Fifteen years ago, I signed up for my first women’s Bible study at my church. I was excited to learn more about everything I was hearing on Sundays, but I was terrified I would stand out too much and be noticed. After all, the way I had found this church was by going on the internet and searching “churches.” Literally. I scrolled through the results until I found one with a vibe that I thought would let me blend in.

 

See, I was the woman—one of the very many women—sitting in your sanctuary every Sunday not attending your Bible studies yet, because she feels hesitant, unworthy, inhibited, unable, or otherwise disengaged. She is slipping into church, or reading at home; she is listening to podcast sermons, or watching online. She is responding to God’s wooing, but she is not yet learning and growing in Christian community with other women.

 

After being that woman for a year, I got up the courage to go to my first Bible study, and it opened my eyes to everything I had been missing.  And, I realized I was not alone. Many other women were like me, on the fringes, feeling like they don’t know enough to join in, yet so hungry for the nourishment of God’s Word served in a warm, accepting community.

 

Decades later, now in a position of leadership in my church in a church of 1,600 members (roughly 800 women), I asked the Women’s Ministry Director how many women attended the Bible studies we were offering. Her answer? 250. Did you do that math? Almost 550 women were NOT engaged in a study of any sort. I had been one of these women for a year and I made it my mission to figure out how to engage “me” from then on.

 

I set out to reach the woman I used to be, the woman on the fringes. My strategy? I treated her like me. I got permission to advertise a new study group in our church, and I did eight things to fill my group with women on the fringes:

  1. I didn’t call it Bible study. I called it book club. Why? Because the very first woman I invited, a friend at work, didn’t say yes right away. But the next day she said would love to join my “book club.” She was right, too. It was a book club. A very, very good and important Book club.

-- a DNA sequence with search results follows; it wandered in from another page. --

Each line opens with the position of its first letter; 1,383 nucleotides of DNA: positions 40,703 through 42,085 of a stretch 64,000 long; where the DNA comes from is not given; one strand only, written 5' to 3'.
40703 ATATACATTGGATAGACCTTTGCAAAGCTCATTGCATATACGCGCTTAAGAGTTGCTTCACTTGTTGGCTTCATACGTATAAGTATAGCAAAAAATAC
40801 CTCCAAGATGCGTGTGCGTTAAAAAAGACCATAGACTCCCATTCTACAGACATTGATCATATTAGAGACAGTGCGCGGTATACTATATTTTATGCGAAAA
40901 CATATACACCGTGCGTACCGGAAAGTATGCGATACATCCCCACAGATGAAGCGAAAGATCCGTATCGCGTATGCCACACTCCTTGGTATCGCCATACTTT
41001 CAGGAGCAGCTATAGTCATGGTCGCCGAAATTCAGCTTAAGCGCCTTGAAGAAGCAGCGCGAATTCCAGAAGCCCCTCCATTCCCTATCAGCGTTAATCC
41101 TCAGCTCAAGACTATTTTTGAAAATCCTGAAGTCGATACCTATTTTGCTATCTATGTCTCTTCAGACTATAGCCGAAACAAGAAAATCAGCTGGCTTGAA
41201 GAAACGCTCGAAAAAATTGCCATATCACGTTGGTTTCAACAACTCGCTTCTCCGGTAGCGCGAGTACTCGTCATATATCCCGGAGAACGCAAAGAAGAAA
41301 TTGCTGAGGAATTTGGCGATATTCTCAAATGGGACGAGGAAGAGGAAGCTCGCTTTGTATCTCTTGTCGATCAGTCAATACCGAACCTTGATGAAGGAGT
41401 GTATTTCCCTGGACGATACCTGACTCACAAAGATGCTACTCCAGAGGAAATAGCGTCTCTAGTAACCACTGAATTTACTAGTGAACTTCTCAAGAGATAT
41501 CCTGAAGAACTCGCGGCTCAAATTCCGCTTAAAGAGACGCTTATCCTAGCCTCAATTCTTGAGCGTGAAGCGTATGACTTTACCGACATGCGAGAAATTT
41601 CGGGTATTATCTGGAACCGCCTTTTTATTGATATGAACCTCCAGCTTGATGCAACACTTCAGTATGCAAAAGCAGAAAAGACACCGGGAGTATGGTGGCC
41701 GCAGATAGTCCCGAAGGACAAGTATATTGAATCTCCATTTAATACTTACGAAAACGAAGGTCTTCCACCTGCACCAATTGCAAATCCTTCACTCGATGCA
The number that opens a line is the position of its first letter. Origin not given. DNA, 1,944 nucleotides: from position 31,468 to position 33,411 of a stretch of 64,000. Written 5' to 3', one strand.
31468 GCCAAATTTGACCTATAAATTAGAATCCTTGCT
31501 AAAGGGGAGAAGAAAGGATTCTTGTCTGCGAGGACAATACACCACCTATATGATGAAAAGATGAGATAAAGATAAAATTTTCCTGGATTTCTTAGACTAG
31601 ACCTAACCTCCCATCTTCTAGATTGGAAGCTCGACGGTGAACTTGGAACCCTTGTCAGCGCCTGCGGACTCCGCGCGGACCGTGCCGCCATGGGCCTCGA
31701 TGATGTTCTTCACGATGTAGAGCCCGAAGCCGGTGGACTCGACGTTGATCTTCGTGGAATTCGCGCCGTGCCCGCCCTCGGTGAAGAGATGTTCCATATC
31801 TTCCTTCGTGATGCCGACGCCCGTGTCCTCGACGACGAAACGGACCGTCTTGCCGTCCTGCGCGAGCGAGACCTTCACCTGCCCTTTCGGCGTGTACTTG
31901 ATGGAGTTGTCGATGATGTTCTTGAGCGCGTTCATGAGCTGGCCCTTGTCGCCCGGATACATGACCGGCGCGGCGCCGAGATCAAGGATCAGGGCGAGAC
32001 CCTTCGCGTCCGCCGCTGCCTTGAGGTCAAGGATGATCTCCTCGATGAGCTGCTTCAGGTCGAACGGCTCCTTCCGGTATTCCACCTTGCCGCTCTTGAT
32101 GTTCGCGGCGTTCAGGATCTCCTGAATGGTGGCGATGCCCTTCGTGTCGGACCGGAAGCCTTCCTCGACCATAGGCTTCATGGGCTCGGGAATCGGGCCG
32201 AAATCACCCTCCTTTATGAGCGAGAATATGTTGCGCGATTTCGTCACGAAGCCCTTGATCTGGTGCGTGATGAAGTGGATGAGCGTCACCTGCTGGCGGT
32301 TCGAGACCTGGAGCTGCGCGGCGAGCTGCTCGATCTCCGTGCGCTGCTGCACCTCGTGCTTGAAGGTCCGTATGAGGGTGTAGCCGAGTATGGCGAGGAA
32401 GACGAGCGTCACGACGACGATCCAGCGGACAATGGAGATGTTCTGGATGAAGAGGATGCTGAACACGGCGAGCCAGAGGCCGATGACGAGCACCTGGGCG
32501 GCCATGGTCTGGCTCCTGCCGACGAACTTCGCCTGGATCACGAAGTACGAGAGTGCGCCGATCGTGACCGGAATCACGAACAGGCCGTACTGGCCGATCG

2. I didn’t just advertise it in the church bulletin. I made flyers for the laundromat, the library, the gym, coffee shops, grocery stores, and the DMV. I personally invited every woman in my office and any woman with whom I struck up a conversation at my kids’ schools, the store, or the pharmacy. I wasn’t annoying. I was inviting.
  3. I called the local women’s shelter. There was a bit more red tape to go through to engage these women, but it seemed so vitally important that women in transition were being fed with God’s Word, too. It took some paperwork, a reference from my church administration, provision of the materials, and gas in my car to pick the women up and drive them home again (before curfew). Years later I would hold the book club at the shelter so transportation was no longer an issue.
  4. I called the book club “Just As I Am,” because that was my requirement for showing up—come just as you are. I described the book club as something new, something for the woman who has felt left out, overlooked, or dismissed. Remember, it’s especially for the woman for whom Bible study just hasn’t made sense yet.
  5. I described the study clearly. I explained our topic, author, length, environment, the necessary tools to bring along, and a short summary of how each gathering would go. I posted directional signs inside our building so women could easily find our room with full confidence. I also showed up early and met the women at the door the first few nights to make them feel welcomed. My first group was comprised of one woman from our church, and 16 who didn’t attend anywhere! Don’t assume they will know to bring a pen unless you tell them. Don’t assume they have their own Bible to use. Don’t assume anything!
  6. I addressed every excuse a woman could possibly have for not attending.
    • I left my house early to pick up women who didn’t have rides.
    • I met women for coffee ahead of time to ease their minds about coming and to let them meet me in person first, so they could see I wasn’t weird.
    • I asked my church to help with the expense of the study guides, and I found a way to provide the accompanying books (FYI, Bible Study Source for Women offers GREAT group discounts).
    • I asked the High School Ministry director if some students would be able to babysit for anyone who had a child.
  7. I chose studies that were accessible and felt-needs focused. Don’t start with a deep, inductive Bible study that requires a Bible concordance. Choose a study with very little between-session homework, that does not presume women are coming in with a lot of Bible knowledge. Our Bible Study Finder is a great place to start to find a study for your group. My favorite is the Known by Name series (Naomi, Rahab, and Hagar), three human-reality studies with a strong connection to Scripture.
  8. I. Prayed.

 

The amazing truth is that you can engage women on the fringes. Think about who is underserved in your community. Pray. Don’t judge, love. Create a flyer. Choose an accessible study. Eliminate excuses. Make yourself available.

 

She will come.

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